For huge building construction projects, tower cranes are utilized rather often. These machines are rather necessary for heavy lifting as well as placing supplies and equipment. Tower cranes offer a unique configuration which offers numerous benefits over more traditional cranes. These benefits comprise: quiet electrical operation, higher vertical lift, increased capacities, and reduced space requirements.
The hammerhead crane is frequently associated with a tower crane. The long horizontal jib is connected to a vertical tower, in this case. One end of the jib extends horizontally over the worksite and the other end of the jib acts as a counterweight. On the hammerhead crane, there is a trolley. This trolley holds the lifting cable and travels along the length of the jib. The tower crane can operate anywhere in the jib's radius.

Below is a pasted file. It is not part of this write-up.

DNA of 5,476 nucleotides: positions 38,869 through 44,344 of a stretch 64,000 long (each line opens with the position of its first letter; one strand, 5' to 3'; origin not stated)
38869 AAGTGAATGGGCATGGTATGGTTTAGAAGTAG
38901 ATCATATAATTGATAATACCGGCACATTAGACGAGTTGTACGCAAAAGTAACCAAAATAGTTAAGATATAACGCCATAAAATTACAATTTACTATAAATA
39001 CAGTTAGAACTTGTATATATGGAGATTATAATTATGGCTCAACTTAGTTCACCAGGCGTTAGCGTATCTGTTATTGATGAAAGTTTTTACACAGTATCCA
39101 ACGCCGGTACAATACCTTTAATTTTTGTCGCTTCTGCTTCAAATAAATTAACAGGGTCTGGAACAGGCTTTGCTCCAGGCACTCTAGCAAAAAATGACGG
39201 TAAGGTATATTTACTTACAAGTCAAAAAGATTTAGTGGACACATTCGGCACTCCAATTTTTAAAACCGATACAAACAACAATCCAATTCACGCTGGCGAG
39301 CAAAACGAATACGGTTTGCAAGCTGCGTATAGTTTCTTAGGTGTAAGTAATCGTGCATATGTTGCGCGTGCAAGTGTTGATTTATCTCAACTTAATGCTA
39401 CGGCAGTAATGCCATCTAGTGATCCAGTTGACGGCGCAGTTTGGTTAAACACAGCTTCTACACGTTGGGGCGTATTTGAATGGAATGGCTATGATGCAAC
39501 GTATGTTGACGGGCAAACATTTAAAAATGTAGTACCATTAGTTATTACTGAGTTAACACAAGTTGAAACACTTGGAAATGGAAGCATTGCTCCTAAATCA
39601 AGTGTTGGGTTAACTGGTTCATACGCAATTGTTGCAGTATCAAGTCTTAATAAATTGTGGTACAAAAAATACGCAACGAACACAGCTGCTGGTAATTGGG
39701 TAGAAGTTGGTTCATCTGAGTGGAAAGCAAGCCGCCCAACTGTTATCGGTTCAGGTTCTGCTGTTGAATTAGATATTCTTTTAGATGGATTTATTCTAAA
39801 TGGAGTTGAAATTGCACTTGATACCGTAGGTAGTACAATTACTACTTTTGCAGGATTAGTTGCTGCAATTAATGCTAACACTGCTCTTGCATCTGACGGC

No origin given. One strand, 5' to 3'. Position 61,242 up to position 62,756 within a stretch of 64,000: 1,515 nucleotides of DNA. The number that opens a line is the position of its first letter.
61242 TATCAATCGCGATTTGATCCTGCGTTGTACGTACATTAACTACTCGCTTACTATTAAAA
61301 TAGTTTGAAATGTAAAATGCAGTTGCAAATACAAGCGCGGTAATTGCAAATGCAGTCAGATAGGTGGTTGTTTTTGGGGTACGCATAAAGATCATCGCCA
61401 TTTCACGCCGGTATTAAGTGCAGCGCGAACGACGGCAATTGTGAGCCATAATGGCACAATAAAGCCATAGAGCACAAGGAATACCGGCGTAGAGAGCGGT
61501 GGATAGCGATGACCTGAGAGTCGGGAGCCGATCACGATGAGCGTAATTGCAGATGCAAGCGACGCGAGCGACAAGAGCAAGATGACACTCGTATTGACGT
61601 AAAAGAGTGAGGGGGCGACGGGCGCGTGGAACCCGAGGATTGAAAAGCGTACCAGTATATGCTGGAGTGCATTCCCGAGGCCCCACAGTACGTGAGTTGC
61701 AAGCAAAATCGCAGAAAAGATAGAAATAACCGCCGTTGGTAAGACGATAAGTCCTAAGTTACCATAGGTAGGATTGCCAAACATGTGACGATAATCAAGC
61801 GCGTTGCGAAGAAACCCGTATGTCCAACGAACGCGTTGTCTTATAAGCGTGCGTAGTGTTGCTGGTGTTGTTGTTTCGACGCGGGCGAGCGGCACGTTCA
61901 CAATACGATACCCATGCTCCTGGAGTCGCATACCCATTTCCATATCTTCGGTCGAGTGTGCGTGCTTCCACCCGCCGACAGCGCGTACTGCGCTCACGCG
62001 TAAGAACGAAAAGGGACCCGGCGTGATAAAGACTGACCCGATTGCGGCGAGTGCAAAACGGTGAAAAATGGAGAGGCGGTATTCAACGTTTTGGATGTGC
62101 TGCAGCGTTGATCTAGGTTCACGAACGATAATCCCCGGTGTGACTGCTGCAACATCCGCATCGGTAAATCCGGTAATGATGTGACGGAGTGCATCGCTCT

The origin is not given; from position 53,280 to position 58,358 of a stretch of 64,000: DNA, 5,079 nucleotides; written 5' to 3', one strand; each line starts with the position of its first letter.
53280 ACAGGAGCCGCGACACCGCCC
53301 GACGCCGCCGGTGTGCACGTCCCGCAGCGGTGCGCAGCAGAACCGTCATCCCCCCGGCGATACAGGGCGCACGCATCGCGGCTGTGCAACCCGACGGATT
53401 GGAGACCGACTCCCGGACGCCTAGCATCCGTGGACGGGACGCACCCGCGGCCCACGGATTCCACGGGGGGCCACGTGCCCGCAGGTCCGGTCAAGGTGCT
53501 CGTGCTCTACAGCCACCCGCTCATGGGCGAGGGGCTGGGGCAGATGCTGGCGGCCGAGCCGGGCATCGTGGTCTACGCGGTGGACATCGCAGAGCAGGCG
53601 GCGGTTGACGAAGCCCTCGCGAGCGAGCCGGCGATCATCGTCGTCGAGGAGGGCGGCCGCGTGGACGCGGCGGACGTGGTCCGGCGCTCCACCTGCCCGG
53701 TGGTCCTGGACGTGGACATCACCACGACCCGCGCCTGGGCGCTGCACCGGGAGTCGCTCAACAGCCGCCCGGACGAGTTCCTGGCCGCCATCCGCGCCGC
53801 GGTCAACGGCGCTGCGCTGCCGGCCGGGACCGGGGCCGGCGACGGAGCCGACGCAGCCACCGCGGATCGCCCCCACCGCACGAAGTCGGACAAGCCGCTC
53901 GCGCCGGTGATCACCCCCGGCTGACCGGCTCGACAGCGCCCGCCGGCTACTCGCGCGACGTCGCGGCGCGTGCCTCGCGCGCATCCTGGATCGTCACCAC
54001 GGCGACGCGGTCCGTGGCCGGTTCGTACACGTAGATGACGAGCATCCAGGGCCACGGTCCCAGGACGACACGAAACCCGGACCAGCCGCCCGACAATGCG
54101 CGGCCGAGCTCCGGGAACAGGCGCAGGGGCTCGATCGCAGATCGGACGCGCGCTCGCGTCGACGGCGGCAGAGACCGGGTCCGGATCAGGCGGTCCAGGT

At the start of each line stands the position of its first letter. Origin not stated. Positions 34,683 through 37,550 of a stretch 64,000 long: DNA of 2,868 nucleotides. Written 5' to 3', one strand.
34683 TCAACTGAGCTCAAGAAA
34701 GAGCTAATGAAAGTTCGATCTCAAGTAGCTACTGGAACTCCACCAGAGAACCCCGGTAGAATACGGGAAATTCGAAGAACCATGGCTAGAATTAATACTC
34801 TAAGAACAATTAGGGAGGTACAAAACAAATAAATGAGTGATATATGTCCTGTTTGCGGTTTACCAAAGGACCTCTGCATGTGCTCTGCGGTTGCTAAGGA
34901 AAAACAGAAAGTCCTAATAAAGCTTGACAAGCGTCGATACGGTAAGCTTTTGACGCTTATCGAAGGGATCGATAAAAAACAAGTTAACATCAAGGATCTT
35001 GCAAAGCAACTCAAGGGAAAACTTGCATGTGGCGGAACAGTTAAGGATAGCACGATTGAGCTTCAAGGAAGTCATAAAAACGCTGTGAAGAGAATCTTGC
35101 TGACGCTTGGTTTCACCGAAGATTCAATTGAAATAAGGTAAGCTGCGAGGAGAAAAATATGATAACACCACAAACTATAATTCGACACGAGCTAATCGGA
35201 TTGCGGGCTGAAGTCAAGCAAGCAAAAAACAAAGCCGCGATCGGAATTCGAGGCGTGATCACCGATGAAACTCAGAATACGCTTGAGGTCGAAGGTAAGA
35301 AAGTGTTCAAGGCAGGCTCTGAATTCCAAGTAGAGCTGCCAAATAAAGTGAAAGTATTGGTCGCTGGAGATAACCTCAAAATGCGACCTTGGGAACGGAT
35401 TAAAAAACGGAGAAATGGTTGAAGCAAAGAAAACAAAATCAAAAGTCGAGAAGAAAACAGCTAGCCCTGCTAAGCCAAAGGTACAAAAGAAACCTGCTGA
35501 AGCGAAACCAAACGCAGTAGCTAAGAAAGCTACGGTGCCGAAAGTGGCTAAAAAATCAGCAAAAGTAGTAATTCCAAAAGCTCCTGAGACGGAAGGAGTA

Self-Erecting Tower Cranes
Self-erecting cranes are normally assembled on location with the assistance of a different crane. This provides a huge benefit in setup time and greatly saves time in equipment costs as well. Self-erecting cranes are usually remote-controlled from the ground, although there are some models which have an operator cab built onto the jib.
Self-erecting cranes are usually freestanding and this enables them the opportunity to be able to be moved around. There are several models which have a telescoping tower that enables the crane to work at various heights without the need to reconfigure the tower.
Luffing Jib Tower Crane
Most urban work environments do not have enough clearance or space for the jib to rotate freely without existing buildings blocking its movement. A luffing jib tower crane is ideal for such confined areas. Nearly all tower cranes have a fixed horizontal jib. The driver could lower or raise a luffing jib in order to allow the crane to swing in a reduced radius.